Meditation is often referred to as a “practice”.  We refer to it in that way because it is something we do on a regular basis, it’s always changing and evolving.  It is not something to be “mastered”.

What is meditation?  It is the practice of being still, calming the mind and moving into a state of peace within.  Our mind is active throughout the day with 12,000-50,000 individual thoughts per day.  The vast majority of those thoughts are the same thoughts every day.   Many people describe these thoughts as the “voice” in your head or as the mind “running a million miles per minute”.

Depending on life experience and personality the voice can lean toward the constructive or positive or the destructive and negative.  Meditation helps quiet that voice to help you get to the “real you”.  The “voice” is just your thoughts… it’s not who you are.  When we quiet the voice we find inner peace.

There are many benefits to having a meditation practice:

Emotional benefits such as a decrease in depression, stress and anxiety.

8 weeks of meditation of been proven to increase grey matter in areas of the brain involved in learning and memory, regulating emotions, sense of self and having perspective.

Mental benefits include improved decision making, increased resilience and mental toughness.  I have found that meditation has helped me to step back and to observe situations without being so clouded by emotion.  Emotion, especially negative emotion (anger, sadness, hurt, stress); can lead to out of proportion reactions and lead to conflict.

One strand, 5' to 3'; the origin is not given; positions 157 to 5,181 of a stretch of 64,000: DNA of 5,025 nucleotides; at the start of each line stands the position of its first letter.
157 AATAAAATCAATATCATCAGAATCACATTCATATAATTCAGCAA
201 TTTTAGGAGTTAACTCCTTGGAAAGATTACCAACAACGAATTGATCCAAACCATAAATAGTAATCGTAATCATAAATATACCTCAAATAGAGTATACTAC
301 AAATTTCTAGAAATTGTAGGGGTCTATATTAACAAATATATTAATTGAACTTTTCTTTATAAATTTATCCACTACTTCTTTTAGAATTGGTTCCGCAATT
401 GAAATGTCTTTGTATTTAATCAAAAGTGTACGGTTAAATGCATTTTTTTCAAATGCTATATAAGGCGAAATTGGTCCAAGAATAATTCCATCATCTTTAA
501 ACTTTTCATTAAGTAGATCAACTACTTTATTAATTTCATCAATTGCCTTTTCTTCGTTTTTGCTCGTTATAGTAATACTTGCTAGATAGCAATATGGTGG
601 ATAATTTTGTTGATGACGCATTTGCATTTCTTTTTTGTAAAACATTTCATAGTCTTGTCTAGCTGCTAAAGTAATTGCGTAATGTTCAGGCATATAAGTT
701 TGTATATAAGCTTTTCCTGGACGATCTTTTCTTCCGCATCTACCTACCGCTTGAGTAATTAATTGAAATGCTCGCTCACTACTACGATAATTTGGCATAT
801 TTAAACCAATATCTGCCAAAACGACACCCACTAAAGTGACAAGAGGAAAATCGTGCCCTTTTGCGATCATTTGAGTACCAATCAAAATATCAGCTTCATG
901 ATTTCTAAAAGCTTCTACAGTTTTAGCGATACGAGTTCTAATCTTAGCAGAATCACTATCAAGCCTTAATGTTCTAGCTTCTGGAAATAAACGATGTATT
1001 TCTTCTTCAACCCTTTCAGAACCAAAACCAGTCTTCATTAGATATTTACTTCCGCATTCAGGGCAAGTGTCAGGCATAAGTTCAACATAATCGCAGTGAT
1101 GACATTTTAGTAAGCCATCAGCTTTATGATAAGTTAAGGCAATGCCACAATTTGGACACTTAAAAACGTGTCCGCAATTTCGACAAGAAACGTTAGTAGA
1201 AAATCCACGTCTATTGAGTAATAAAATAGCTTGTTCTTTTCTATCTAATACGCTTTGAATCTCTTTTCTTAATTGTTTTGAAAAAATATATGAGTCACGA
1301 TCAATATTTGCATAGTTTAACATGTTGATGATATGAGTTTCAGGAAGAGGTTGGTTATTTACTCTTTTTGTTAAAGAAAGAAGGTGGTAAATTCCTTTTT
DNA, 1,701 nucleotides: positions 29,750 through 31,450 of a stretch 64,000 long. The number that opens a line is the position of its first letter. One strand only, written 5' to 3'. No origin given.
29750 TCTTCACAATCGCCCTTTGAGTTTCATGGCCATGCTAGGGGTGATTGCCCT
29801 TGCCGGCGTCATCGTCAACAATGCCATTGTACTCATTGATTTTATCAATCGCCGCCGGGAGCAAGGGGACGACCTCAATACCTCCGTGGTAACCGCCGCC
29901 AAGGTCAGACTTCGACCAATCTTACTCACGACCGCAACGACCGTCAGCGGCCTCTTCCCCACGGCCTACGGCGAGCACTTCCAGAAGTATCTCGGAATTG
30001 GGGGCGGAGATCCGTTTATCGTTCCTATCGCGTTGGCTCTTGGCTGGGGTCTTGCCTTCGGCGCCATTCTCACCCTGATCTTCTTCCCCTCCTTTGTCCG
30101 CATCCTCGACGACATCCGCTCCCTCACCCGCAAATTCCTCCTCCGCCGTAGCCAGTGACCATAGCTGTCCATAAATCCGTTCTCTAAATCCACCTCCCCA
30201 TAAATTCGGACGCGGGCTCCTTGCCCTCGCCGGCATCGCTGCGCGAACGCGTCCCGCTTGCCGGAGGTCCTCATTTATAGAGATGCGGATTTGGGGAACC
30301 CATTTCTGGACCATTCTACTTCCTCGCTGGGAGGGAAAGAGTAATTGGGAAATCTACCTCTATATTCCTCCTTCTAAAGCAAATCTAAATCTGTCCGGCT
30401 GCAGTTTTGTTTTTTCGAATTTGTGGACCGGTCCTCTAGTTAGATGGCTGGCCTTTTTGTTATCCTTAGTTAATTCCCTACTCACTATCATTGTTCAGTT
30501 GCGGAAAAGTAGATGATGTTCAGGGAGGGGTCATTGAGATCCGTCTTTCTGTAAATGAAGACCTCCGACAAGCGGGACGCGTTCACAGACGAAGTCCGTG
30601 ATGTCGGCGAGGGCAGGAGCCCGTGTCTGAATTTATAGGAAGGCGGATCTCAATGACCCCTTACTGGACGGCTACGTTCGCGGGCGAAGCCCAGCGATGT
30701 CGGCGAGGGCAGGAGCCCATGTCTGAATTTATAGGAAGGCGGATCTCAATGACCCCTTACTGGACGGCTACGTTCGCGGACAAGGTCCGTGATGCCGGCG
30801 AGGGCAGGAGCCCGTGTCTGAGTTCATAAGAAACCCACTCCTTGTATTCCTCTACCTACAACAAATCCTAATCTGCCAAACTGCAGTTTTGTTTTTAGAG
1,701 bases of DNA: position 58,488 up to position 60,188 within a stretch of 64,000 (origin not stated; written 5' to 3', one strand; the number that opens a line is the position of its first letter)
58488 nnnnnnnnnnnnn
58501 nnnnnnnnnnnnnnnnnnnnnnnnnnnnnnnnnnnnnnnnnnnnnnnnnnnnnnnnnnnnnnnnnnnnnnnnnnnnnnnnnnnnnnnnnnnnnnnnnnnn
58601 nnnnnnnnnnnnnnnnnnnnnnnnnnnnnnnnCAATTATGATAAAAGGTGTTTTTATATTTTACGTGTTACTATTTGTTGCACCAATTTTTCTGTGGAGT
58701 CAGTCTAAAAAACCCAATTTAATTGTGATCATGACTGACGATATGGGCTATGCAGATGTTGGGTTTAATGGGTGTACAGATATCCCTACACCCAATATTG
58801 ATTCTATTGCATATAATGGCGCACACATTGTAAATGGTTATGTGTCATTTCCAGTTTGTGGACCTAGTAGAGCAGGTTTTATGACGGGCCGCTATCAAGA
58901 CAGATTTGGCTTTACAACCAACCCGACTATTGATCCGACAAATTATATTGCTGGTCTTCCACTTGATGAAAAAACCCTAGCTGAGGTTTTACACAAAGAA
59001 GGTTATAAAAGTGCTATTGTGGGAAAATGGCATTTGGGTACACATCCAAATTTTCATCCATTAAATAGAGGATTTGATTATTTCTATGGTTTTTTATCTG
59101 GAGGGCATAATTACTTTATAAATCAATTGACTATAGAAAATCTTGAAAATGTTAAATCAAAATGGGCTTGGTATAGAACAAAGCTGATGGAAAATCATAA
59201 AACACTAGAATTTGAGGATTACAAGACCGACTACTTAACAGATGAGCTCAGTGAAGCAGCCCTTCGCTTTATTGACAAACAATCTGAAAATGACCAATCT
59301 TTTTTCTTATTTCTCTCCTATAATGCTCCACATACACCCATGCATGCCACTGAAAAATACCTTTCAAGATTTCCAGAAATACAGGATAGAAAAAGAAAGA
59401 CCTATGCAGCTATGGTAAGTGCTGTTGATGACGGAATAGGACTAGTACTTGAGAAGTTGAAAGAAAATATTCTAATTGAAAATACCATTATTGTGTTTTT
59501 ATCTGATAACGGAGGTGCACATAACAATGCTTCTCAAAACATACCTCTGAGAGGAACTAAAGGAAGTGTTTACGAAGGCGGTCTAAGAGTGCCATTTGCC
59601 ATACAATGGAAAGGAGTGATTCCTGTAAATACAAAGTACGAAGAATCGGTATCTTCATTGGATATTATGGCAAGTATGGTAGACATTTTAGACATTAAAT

Physical benefits include reduced risk of heart attack and stroke.  It is also linked to lower blood pressure.

Relationships with your family and friends are the basis for the majority of happiness in our lives.  Meditation can help build a more robust family and social circle by improving empathy, reducing feelings of worry and increasing feelings of compassion and reducing social isolation.

These benefits stem from having a more peaceful mind, having the ability to recognize that our thoughts and perceptions are not who we are and to not let those thoughts lead to negative emotions like anger, resentment and stress.  Our thoughts are just our thoughts and our perception of what is going on around us.  Our thoughts are not necessarily “the truth”.

If we have a more measured reaction to perceived stress or negativity we are happier, healthier people.

When things don’t go as we expected or as we had hoped (like the examples below), we have the ability to pause our thoughts and to assess the situation and our reaction to it.

  • Our children don’t say or do what we want
  • Something important (like the washing machine or the car) unexpectedly breaks down
  • We find ourselves in an inherently stressful situation such as moving,
  • We’re in a time of transition like retirement,
  • We’re dealing with a chronic illness

If we have a more measured reaction to perceived stress or negativity we are happier, healthier people.